A word of caution: be careful about how you communicate your child’s assault to their school, if your child chooses to do so. Most administrators, educators, and even school counselors are not equipped or trained to respond to such a disclosure. Oftentimes, premature conversations with these individuals can be a detriment to a survivor’s recovery.
Life will never go back to the way things were for your child or family. However, it is possible that as your child and family begin to heal, your family as individuals and as a whole will become stronger and more capable of authentic love. At I Have The Right To, we see this again and again in our work with survivors and their families.
To visualize the healing and growth that is possible after a sexual assault, we often refer to the art of kintsugi.
Kintsugi, which literally means “to join with gold,” is also referred to as the art of “golden repair.” It treats breakage and the resulting repair as part of the history of an object, rather than something to discard or disguise. In kintsugi, the broken pieces of an accidentally-smashed pot are carefully picked up, reassembled, and then glued together with lacquer inflected with a luxuriant gold powder. There is no attempt to disguise the damage but rather to emphasize the fault lines as beautiful and strong. The precious veins of gold that remain long after the repair become the focal point of the piece, not something to hide.
The same is possible for your family following a child’s sexual assault: one day, with the proper work and effort, the family vessel that feels shattered before you will glisten even more beautifully than before. We are here to help this be so.
Too often survivors and families are siloed and isolated in seeking healing and justice following a child’s sexual assault. If you are a parent and care about supporting your survivor, you are not alone. We are here for you. While we are not always able to connect parents to other parents due to privacy concerns, we can suggest other ways to find community based on your specific circumstance. We also have one of our own in the works. Stay tuned!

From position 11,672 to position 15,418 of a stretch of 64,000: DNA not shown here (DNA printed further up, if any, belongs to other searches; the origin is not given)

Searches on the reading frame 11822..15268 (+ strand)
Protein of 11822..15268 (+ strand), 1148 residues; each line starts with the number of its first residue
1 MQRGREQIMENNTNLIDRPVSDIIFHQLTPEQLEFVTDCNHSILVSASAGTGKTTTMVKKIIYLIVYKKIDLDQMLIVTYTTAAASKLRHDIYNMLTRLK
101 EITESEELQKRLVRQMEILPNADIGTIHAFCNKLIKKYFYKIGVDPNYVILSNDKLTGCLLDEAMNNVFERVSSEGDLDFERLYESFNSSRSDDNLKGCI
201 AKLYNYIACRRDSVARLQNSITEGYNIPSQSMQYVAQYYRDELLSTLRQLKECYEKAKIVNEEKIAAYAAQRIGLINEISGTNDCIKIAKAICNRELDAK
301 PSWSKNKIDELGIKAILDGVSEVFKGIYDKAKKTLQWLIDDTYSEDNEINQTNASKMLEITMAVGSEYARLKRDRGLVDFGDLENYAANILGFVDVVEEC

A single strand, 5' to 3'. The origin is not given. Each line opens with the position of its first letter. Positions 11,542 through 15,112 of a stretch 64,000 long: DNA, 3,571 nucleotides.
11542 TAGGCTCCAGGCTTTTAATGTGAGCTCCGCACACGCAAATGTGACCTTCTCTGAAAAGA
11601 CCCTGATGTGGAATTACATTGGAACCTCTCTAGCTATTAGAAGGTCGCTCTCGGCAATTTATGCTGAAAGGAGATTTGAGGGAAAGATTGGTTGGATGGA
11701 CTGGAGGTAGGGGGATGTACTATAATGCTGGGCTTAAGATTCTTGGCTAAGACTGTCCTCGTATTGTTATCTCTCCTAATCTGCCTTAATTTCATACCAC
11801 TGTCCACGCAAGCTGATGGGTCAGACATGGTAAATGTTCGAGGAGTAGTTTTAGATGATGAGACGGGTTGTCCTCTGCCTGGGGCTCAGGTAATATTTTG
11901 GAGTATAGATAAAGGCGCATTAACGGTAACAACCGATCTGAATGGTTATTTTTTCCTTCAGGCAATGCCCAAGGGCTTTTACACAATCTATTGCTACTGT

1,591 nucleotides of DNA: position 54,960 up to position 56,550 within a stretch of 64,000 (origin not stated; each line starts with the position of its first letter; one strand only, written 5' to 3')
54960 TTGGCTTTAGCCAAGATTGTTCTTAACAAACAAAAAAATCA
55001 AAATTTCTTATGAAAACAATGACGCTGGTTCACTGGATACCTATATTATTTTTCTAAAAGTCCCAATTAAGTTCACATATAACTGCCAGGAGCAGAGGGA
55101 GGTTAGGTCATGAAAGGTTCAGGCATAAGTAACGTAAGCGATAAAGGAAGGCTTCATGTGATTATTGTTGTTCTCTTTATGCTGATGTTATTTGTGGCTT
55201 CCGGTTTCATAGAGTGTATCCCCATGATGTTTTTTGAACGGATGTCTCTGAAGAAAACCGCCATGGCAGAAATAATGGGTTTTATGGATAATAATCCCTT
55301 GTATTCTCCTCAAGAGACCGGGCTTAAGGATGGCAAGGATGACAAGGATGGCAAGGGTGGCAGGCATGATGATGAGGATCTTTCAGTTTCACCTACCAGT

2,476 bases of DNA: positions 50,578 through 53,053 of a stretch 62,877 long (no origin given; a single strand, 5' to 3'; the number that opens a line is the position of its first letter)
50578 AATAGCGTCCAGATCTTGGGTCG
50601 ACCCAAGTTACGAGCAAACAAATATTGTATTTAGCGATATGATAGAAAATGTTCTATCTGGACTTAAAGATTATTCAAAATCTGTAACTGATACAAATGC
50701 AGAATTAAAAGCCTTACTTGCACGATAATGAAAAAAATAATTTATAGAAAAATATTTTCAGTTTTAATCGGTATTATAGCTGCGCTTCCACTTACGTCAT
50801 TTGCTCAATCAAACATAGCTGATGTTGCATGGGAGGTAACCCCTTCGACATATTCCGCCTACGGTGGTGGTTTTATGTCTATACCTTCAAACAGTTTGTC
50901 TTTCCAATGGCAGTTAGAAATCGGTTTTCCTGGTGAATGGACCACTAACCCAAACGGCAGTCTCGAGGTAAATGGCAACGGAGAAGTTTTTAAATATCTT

Recovery from a trauma like sexual assault is rarely linear and uniform. Every recovery looks different based on the circumstance, survivor, and broader family. However, parents can be informed about the stages of recovery and know what to expect in each one. Here’s a starting point.
Post-traumatic stress disorder (PTSD) occurs when a past trauma affects present behavior. Though PTSD will look different for every survivor, in general, PTSD symptoms fall into four categories: re-experiencing, avoidance, arousal and reactivity, and cognition and mood. Learn more about each category of symptom, what to look for in your child, and how to help your child manage any symptoms that present..
Talking about sexual assault is uncomfortable. And yet doing so is vitally important to keeping our children safe at school. Here is what to ask your child’s school about its policies to prevent and respond to sexual assault.
Know of a case of student activism that isn’t reflected on the map? Tell us by sharing a news story.
Sexual assault is the term given to the crime of a nonconsensual sexual act, including if an individual lacks the capacity to consent. (For more on consent, read the FAQ below). Talking to your children about sexual assault is difficult and may make you feel uncomfortable, but you can be proactive and positive about it. Your early and ongoing intervention may be the only reminder your child has about their right to feel safe at school. Here is a guide to initiating this conversation.